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May 29, 2016

Ter Apel Monastery, Netherlands, Author Gouwenaar at nl.wikipedia (PD)

The Roman Catholic Archdiocese of Los Angeles has sold a hilltop convent to singer, Katy Perry for $14.5 million [1].  The few remaining Sisters of the Immaculate Heart of Mary occupying the convent had initially arranged another sale, expecting to use the proceeds for their living expenses.  As of this writing, they are yet to receive any moneys from the Archdiocese for the sale.

There is an open secret in the Catholic Church.  Other than the limited funds put aside by individual diocese and religious orders, no reserve exists for the care of elderly priests, nuns, and sisters who devoted their lives to prayer and service to others.

According to the National Religious Retirement Office, many of America’s religious will spend their retirement years without 401(k)s, pensions, or even, in some cases, Social Security benefits [2].

The Retirement Fund for Religious (the largest of several such appeals) raises $28 million annually.  However, the unfunded portion exceeds $4 billion [3].  As of 2011, over 500 religious communities reported inadequate funding for retirement purposes.  In Philadelphia, funds are so tight that retired priests living in church-owned housing have been asked to cede a percentage of their pensions to the Archdiocese.

Which begs the question, why should such appeals be necessary?

Several factors have come into play:

  • Longer life expectancy has increased the number of elderly in need of care.
  • This has been coupled with a decrease in vocations so severe that by 2022 there will be four times as many religious over the age of 70 as under [4][5].
  • The church’s investments have not been immune to economic reversal.
  • Although insurance has covered some claims relative to the clergy sex abuse scandal, the church has, also, contributed from its own coffers.

The question remains:  Why has this not been viewed as a global problem, and addressed as such?

The Catholic Church as an institution owns valuable properties worldwide, not to mention priceless works of art.  Surely, some small provision could be made for those who – under a vow of poverty – served Christ, the organized church, and its members faithfully for decades.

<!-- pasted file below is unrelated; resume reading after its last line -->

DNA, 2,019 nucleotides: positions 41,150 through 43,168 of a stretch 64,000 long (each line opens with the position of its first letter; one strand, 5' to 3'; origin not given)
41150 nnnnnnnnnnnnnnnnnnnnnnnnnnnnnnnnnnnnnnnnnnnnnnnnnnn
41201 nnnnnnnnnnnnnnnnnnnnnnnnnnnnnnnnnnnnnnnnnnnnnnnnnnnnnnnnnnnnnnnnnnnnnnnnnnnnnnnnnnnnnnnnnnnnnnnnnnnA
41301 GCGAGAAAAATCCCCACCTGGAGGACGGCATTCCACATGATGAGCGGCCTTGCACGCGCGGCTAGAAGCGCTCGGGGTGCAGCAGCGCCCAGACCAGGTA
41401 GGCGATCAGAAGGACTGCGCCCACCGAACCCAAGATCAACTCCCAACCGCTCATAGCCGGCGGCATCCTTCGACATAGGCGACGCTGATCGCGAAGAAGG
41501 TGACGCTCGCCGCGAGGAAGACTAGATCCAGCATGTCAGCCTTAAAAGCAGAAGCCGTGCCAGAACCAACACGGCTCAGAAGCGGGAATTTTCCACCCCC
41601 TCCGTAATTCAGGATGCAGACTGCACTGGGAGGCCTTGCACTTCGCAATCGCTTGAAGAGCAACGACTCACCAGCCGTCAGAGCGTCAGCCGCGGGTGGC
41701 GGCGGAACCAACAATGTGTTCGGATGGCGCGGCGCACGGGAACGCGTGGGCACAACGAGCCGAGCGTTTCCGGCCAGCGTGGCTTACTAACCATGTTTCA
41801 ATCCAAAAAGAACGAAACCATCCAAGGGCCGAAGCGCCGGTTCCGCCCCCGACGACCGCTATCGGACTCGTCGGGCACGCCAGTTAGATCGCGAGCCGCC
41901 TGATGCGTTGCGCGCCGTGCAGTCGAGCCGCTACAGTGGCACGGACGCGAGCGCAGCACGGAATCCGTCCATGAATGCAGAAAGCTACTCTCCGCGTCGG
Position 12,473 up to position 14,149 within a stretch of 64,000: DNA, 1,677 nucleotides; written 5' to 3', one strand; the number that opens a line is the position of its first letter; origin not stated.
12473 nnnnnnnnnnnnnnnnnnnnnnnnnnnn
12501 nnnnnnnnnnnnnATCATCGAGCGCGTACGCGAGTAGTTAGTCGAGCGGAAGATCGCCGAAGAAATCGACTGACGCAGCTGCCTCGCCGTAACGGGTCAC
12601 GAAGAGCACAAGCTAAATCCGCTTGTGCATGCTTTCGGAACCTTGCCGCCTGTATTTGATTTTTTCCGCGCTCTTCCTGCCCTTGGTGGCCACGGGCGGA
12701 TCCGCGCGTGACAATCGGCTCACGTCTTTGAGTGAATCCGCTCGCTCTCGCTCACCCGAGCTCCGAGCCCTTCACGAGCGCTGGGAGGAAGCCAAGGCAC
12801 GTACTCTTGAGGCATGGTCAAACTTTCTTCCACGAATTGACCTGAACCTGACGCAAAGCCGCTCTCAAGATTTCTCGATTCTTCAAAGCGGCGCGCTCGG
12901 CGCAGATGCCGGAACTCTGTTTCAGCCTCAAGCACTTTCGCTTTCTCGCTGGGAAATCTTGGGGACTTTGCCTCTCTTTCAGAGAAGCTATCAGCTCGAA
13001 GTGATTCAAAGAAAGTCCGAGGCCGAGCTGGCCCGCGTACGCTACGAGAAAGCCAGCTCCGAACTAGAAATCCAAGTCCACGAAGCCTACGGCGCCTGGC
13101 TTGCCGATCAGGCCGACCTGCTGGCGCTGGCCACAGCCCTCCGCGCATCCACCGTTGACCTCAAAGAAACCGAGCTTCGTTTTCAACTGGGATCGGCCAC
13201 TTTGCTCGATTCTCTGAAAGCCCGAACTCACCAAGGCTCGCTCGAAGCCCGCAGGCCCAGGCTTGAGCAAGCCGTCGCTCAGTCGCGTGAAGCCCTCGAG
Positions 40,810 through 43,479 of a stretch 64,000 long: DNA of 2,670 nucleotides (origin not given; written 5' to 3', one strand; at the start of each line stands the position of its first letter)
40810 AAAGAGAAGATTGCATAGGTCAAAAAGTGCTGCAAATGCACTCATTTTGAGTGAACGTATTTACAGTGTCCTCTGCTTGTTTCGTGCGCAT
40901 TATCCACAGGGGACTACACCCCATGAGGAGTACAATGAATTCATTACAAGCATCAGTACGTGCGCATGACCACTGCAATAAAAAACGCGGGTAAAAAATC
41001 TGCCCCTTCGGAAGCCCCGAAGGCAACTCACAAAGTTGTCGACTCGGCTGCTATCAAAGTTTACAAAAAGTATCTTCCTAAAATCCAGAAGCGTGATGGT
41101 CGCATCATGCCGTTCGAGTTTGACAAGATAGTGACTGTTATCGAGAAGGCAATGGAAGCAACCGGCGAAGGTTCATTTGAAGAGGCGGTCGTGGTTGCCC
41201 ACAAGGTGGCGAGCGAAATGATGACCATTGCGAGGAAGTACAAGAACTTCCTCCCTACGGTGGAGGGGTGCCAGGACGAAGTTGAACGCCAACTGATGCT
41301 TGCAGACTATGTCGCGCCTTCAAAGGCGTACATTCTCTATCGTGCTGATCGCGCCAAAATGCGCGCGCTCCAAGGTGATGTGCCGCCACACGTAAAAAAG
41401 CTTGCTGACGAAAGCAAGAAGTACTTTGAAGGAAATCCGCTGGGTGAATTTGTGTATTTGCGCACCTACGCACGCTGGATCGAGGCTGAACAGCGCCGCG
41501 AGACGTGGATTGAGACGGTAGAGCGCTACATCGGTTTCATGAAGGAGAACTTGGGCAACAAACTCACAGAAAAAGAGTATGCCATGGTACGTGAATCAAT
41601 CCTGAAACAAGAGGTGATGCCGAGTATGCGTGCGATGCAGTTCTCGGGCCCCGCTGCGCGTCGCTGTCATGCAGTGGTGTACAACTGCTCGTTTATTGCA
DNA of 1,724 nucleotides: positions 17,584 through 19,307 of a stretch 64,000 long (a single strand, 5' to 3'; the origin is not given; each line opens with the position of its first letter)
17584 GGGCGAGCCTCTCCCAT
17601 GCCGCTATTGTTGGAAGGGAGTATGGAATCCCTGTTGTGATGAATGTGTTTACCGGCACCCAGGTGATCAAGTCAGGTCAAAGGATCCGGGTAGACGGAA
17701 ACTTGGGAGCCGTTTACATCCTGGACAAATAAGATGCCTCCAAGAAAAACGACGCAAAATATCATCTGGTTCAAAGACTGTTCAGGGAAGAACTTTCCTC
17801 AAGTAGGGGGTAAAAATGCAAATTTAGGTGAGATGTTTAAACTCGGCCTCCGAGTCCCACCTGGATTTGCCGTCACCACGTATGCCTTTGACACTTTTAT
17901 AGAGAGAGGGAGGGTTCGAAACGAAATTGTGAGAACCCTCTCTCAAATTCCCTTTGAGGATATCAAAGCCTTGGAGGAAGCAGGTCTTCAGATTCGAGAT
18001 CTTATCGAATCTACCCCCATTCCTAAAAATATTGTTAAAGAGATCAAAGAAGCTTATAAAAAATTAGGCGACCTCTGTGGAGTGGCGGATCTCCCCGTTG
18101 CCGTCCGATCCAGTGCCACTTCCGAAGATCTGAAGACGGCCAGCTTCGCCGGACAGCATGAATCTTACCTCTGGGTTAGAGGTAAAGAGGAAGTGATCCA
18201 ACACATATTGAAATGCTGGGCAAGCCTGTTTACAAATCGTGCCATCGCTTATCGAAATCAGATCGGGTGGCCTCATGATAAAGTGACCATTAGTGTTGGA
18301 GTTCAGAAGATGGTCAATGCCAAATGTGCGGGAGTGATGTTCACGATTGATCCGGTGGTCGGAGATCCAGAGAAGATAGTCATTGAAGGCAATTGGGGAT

If anyone does not provide for his own, and especially for those of his household, he has denied the faith and is worse than an unbeliever” (1 Tim. 5: 8).

[1]  The Christian Post, CP Entertainment, “Katy Perry Defeats Nuns in Court Battle over $15 M Catholic Convent” by Jeannie Law, 4/14/16,

[2]  House of Friendship Foundation, “Support for Retired Priests and Sisters”,

[3]  National Catholic Register, “Retired Priests and Religious Struggle to Cope Financially” by Judy Roberts, 7/10/13,

[4], 22 News, “Elderly Catholic Nuns Getting Care at Jewish Nursing Home” by Jim Fitzgerald of the Associated Press,  5/24/15,

[5]  Roman Catholic Vocations, “Nuns Facing Grim Retirement” by Matthew Sweeney of, 4/20/08,


  1. Truly a sad state of affairs when even
    the church fails to take care of their own… sigh… 😦 ♥ ❤

    • I went to parochial school. Strict as the nuns were, they managed to instill timeless values. It is a travesty to me that they should want in their latter years. Thanks for caring. ❤

  2. I never even thought about these things. I totally agree with you. Thank you for such a thought provoking article. With your permission, I would like to reblog this. 🙂 Debbie from

  3. tabitha59reachingout permalink

    Reblogged this on sistersreachout and commented:
    This is a post with a new idea, at least to my mind. I think you’ll find it interesting.

  4. Goodness, had no idea. What in the world are the retirees going to do?? What have they been doing, practically?

    • It varies from one religious order to another. In large measure, the problem has not yet been addressed. Evidently, the religious poor cope in much the same way as the lay poor. One article I cite describes elderly nuns cared for at a Jewish nursing home, and grateful to be there.

  5. The Catholic church is also in need of healing. I am a Catholic and I have seen what you have written many times over. I hope the healing is taking place and I am always praying that we may be a part of this process. Thank you for this post 🙂

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